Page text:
By opening them back up, it would add to Montana’s $7 billion outdoor economy for ATVs, snowmobiles and hunting as well as to timber harvests — a big topic for the budget-strapped economy of Mineral County.

With only 7 percent of the county privately owned, the tax burden falls on those few property owners and leaves the county starved for cash.

“We used to have a thriving economy,” said Commissioner Laurie Johnston. “Now look at us, we can’t balance the budget.”

With 82 percent of the county forest service land, 10 percent DNRC and Fish Wildlife and Parks (FWP) and Weyerhauser with one percent, it only leave that 7 percent explained Commissioner, Roman Zylawy. Additionally, FWP now has a program similar to the WSA and recently bought more property at the Fish Creek State Park for a total of 45,000 acres. This area is off limits to chainsaws and motorized vehicles.

When the forests were being shut down, counties were encouraged to draw on the recreational opportunities areas like what Mineral County had to offer. But with the Great Burn Wilderness proposal the Lolo National Forest from Lolo Hot Springs to the Idaho border has been closed to roads and vehicles.

“We need those areas open for recreational dollars so we don’t have to use welfare money like Secure Rural Schools (SRS) or Payment in Lieu of Taxes (PILT) funds,” Zylawy said.

Another challenge facing the county is the simple math regarding the 25 percent rule. Any timber that is harvested in Mineral County is split between all of the counties who have holdings in the Lolo National Forest. Including Missoula, Seeley and Ninemile districts.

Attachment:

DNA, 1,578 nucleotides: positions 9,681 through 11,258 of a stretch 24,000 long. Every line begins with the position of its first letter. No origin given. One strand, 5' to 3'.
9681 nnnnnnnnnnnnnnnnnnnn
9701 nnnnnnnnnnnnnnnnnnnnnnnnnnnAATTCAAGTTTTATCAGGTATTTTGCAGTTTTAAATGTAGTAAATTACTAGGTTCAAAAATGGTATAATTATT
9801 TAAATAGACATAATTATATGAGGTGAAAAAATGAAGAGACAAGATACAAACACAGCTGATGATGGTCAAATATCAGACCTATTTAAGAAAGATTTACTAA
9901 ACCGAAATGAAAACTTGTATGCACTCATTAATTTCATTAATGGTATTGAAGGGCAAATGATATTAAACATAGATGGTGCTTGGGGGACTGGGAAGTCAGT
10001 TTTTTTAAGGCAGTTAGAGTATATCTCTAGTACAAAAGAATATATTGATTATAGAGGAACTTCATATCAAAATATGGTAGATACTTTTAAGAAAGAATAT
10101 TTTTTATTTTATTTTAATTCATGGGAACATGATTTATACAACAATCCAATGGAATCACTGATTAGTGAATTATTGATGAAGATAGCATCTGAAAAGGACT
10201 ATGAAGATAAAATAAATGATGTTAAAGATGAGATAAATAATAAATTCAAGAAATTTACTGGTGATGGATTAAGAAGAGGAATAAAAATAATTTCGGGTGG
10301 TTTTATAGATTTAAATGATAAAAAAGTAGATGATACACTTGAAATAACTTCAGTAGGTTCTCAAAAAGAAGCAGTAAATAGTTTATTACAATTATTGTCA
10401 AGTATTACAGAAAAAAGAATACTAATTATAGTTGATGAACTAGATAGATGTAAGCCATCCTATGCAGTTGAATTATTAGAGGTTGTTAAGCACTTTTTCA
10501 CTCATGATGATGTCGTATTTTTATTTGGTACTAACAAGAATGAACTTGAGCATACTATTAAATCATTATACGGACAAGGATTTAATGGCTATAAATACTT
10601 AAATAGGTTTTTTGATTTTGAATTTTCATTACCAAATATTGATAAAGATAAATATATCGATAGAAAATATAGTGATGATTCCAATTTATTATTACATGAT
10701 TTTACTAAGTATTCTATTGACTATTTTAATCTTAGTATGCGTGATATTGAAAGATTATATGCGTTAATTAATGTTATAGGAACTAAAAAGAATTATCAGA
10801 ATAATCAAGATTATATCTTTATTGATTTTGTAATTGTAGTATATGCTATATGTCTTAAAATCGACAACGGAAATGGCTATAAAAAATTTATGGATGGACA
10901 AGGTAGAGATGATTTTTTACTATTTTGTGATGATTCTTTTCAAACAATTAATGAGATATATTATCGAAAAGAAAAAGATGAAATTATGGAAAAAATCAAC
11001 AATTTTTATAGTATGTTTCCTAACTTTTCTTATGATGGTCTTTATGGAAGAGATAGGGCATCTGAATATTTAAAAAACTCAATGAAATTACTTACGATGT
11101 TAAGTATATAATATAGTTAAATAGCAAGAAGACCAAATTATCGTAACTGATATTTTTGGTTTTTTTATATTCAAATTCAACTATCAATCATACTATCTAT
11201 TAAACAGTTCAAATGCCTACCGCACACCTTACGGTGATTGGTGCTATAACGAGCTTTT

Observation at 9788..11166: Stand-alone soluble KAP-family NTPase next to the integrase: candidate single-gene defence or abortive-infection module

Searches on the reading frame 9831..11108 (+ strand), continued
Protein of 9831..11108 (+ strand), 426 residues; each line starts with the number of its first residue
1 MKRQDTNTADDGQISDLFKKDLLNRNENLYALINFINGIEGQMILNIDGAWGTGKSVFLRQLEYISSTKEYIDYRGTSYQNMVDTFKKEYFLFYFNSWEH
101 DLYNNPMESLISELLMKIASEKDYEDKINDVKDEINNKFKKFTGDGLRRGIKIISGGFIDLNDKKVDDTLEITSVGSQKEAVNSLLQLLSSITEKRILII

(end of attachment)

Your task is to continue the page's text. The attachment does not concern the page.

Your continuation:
The Superior District is carrying 62 percent of the entire forest cut and sale but only keeps a portion of it. Zylawy said that a recent MACO report read that Mineral County will receive $66,000 in timber sales while Missoula will get $98,000.

“You have Missoula who is against logging, yet they’re reaping the benefits,” said Johnston.

St. Regis School Board member, Carol Young is proposing the county charge the federal government taxes on the federal forest property in the county. It would be the same tax table used for private land owners and could amount to $500,000 to $750,000 dollars a year.

“It would be an immediate way for us to get our economy built up. We wouldn’t have to get things through Congress; we can simply send a tax bill,” she said.

Daines supported the idea and said he would present it to Congress. “At least it will get the conversation going and show what folks here are faced with.”

State Sen. Jennifer Fielder, R-Thompson Falls, said they are currently addressing that in Utah and the idea is gaining momentum. “They passed legislation to start assessing the tax value of that land, so they can bill for it,” she said.

Another issue discussed was the razor-thin budget the Mineral Community Hospital is operating under. Hospital CEO Ron Gleason warned that if the hospital were to close, property values would plummet. The fastest growing demographic in the county are retirees and having a hospital close by is a huge property selling point.

The meeting wrapped up at approximately 4 p.m. and Daines left for the Superior airport to fly to Kalispell, which was his next stop.